In fact earlier this year I looked to buy an AMG C43 but the local dealer had none in stock. There were some around the nearest one around 180 miles away. I asked my local M-B dealer about him swapping cars with the more distant dealer and was told dealers don't want to swap or sell cars to other dealers. They want to sell them to retail customers only. In short no swap.

I didn't want to buy from the distant dealer -- nothing against the distant dealer just not wanting the extra work to drive there and do a deal and drive back home -- but wanted a new car so I walked next door and bought a new 2022 BMW 230i. So I have the M-B van and a new BMW 230i. While the BMW is a very nice car -- so far one of my top 3 and it could climb to be the #2 on my list of top cars -- I still had plans to buy an AMG C43 at some point.

But with the Metris being discontinued... Think I have bought my 1st and last M-B. But if the 230i proves to be a good car I will buy another BMW.
 

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A few days ago, I saw this thread and like many here was disappointed about MBUSA and its decision. Before we bought our used 2016 Metris, in 6/2020, I had read about the good, bad and ugly of the Metris that owners (thankfully) posted on this forum but yet we bought knowing the possible future maintenance issues. Cringe! Knowing something about maintenance history, US market plus the fact that MB, Vito, parts and chassis are used worldwide is somewhat comforting until faced with urgency of needing repairs of our own.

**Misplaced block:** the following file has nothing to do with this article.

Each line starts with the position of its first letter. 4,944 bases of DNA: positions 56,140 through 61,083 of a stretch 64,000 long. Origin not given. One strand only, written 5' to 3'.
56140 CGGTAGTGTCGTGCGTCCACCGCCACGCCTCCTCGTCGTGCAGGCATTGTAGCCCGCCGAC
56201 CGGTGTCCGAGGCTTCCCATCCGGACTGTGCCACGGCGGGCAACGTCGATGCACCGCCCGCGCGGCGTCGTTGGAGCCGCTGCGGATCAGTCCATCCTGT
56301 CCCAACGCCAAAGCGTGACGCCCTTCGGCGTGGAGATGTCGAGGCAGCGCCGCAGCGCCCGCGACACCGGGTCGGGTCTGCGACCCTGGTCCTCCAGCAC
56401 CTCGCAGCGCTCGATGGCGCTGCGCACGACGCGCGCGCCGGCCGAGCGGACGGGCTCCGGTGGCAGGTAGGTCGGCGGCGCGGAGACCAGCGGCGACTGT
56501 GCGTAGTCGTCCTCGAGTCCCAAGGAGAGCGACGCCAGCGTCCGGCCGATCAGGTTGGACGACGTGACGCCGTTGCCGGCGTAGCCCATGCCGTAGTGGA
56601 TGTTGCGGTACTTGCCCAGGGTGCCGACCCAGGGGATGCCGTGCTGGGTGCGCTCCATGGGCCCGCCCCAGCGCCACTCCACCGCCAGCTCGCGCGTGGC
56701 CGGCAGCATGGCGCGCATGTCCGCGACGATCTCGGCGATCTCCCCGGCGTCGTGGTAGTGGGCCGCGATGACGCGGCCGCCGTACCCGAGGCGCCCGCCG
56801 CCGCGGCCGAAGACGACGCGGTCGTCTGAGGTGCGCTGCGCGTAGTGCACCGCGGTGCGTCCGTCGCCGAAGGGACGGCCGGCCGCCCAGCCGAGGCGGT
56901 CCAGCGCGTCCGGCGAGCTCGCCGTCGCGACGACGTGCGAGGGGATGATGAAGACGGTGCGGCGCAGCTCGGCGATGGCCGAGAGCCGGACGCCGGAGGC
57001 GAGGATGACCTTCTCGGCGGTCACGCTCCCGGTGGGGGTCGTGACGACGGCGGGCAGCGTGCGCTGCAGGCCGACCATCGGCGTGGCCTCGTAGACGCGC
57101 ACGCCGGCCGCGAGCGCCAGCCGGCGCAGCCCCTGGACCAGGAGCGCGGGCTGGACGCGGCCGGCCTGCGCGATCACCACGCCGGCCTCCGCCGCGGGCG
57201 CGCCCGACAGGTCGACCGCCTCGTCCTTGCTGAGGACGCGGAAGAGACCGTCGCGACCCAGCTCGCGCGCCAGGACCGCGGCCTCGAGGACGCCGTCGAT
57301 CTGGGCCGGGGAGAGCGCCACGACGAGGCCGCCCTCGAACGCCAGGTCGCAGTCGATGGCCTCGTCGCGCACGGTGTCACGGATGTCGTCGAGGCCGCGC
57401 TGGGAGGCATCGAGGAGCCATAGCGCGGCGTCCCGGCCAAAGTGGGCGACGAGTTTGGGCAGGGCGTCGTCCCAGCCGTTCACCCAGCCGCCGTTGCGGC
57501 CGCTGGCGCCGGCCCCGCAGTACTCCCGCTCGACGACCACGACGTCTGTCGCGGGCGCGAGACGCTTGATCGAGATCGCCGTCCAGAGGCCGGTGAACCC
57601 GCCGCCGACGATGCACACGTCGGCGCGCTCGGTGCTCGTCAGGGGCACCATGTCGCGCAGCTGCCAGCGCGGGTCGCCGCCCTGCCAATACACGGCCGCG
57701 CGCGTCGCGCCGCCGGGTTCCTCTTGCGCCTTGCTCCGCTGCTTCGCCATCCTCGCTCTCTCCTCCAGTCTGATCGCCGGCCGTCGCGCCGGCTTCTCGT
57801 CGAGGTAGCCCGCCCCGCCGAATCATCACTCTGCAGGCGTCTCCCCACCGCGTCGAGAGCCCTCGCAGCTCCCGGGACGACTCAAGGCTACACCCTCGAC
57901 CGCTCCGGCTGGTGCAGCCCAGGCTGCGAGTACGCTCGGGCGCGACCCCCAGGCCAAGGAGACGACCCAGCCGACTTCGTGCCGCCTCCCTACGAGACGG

We've never bought a new MB but have owned several used ones and like those I imagine independent shop owners will become more fluent in Metris maintenance and parts should be available for years to come due to MB's use across it's fleet, both new, used, foreign and domestic. As a good example of this benefit we can thank @Metros for his insightful use of a part from another chassis to repair his "Crankcase Purge Valve" pg11, issue. That innovation significantly reduces parts and labor costs. Hopefully examples, like this, will become more prevalent as Metris owners are weaned off MB maintenance plans.

Yes, we could become a dying breed but over many years. During this time I wouldn't be surprised to see current and new independent shops target the Metris for extensive rebuilds involving chassis, paint, more convenient and/or special outfitting. DYI Owners will certainly become more fluent in basic and more complex maintenance tasks and tools to support that effort should become more accommodating and cost effective in preserving the Metris as a useful vehicle.